6. Peter Richardson

    Interesting when you read all this stuff about old festivals. Was I there.Yes I most definately was. I turned up on my 125 cc Vespa with my girlfriend Barbara on the back.
    How do I remember that. Some *** stole the kick start and we had to push it half way don the road to get it started!
    She had to push. No easy wearing a micro mini and high heels!
    As the festival, it was unbelievably badly organised. One small door for everyone to get through. Pass outs were a rubber stamp on your wrist which rubbed of if you washed your hands.
    ,No toilets for the ladies, or if there were any we could not find them. No where to get a drink or anything to eat and incredibly hot in the hall itself.
    We managed to find a space at the back where we could hear what was going on, but could not see anything. The lighting rig fell down half way through the evening.
    Music was incredible. None of the multi tracking or phasing nonsense you get nowdays. just raw energy.
    Dont remember seeing Hendix. I think by the time he came on, we had had enough and headed back to Peterborough.
    All this for a £1.00? We didn’t even pay, we crept in through the back door as, like most people we got fed up trying to get in the main entrance and climbed over the fence at the back.
    Inocent days!

  7. Mary

    I was delighted to find this about the Spalding Flower Festival of 67. When I’ve told people I saw Jimi Hendrix and Cream here, they don’t believe me! I was 16 and went on a coach trip organised by St Mary’s Youth Club, Derby. I wore a pale floral mini dress, with long bell-shaped sleeves. It was the only ‘Festival’ I’ve ever been to and what a festival it was. I was quite near the front and really enjoyed Cream, especially Ginger Baker. I hhadn’t heard of Jimi Hendrix but was completely mesmerised by him and his playing. i’ve read a lot of other comments and completely disagree about the quality of the sound. Jimi sounded amazing. It was an unforgettable experience and I’ve been a huge fan ever since.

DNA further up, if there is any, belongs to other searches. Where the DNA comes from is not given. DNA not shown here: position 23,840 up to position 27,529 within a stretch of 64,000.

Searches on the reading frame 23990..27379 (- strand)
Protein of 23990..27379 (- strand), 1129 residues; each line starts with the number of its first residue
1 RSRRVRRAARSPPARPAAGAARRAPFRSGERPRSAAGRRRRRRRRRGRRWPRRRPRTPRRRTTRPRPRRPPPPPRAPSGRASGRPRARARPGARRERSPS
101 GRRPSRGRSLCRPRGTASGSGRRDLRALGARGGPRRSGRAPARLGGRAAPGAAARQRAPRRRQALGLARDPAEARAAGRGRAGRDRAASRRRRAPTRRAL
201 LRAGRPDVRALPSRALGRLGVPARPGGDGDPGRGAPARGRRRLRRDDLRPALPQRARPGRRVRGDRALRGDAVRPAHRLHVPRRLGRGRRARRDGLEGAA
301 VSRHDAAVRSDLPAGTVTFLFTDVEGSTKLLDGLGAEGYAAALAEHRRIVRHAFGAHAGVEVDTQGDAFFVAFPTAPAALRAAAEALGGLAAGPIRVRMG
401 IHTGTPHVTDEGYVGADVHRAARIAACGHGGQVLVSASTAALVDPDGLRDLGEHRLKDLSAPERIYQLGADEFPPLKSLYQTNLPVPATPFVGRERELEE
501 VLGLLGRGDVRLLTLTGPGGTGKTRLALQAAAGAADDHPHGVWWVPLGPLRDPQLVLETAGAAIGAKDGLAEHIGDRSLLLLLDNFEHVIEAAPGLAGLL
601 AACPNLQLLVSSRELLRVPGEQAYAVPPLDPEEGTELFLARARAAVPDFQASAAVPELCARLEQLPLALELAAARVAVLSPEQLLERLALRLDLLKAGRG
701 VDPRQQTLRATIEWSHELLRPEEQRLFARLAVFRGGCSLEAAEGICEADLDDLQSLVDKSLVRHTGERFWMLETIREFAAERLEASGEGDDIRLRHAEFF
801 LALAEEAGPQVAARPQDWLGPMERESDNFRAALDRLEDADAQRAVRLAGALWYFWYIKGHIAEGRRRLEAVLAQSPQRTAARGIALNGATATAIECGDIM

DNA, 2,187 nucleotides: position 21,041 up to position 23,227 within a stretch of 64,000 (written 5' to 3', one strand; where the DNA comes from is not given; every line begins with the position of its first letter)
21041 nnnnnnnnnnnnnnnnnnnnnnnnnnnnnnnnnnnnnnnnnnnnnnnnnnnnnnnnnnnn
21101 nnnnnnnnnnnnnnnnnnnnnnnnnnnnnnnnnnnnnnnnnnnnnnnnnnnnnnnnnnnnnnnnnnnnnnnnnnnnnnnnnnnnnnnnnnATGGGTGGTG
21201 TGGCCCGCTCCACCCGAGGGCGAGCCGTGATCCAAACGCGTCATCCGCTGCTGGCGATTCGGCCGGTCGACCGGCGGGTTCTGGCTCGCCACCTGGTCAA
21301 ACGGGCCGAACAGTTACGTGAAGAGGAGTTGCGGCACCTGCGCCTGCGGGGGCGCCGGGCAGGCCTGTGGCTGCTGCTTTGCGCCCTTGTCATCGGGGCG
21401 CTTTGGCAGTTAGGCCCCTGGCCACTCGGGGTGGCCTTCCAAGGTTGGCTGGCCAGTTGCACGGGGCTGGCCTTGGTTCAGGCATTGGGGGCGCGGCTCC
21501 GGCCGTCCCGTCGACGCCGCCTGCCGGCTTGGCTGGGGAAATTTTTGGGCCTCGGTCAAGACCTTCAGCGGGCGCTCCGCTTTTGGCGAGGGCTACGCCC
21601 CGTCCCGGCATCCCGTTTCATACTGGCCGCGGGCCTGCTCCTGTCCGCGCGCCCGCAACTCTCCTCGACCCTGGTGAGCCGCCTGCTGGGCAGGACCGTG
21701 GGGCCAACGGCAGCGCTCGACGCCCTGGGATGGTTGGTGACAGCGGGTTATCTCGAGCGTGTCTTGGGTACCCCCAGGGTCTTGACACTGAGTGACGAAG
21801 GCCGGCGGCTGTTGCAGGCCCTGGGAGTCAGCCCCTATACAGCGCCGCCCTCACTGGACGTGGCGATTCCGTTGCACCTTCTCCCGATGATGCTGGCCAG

8. john mcgrath

    I was there,pink floyd,cream,hendrix,plus i think gino washington,the move,but could be wrong.Bought a pass out,then someone shouted the fence had been pulled down,so we just walked in through the back,unforgetable day a coke lorry turned and they just stipped every bottle of it.Jack bruce years later called it that crasy day in lincolnshire.By the way pete when in the beatovens,they where good for the time did a great version of the stones of the hook.

  9. glynn

    Fay – It was so long ago, I can’t remember anything about the event. Only that I was on the cusp of mod to hippy and, whilst riding past the hall on my Lambretta, dressed in grey, single vent, slash pocket herringbone suit, yellow shirt and multi spotted tie, I realisied that I was not suitably dressed for the occasion. You were riding on the pillion seat and made this observation for me.
    Wishes from Wales, G.

  10. john

    I think you should start charging a fee for reuniting old rockers!

  11. stewart thompson

    RE; Hiding from Hendrix June 21st 2007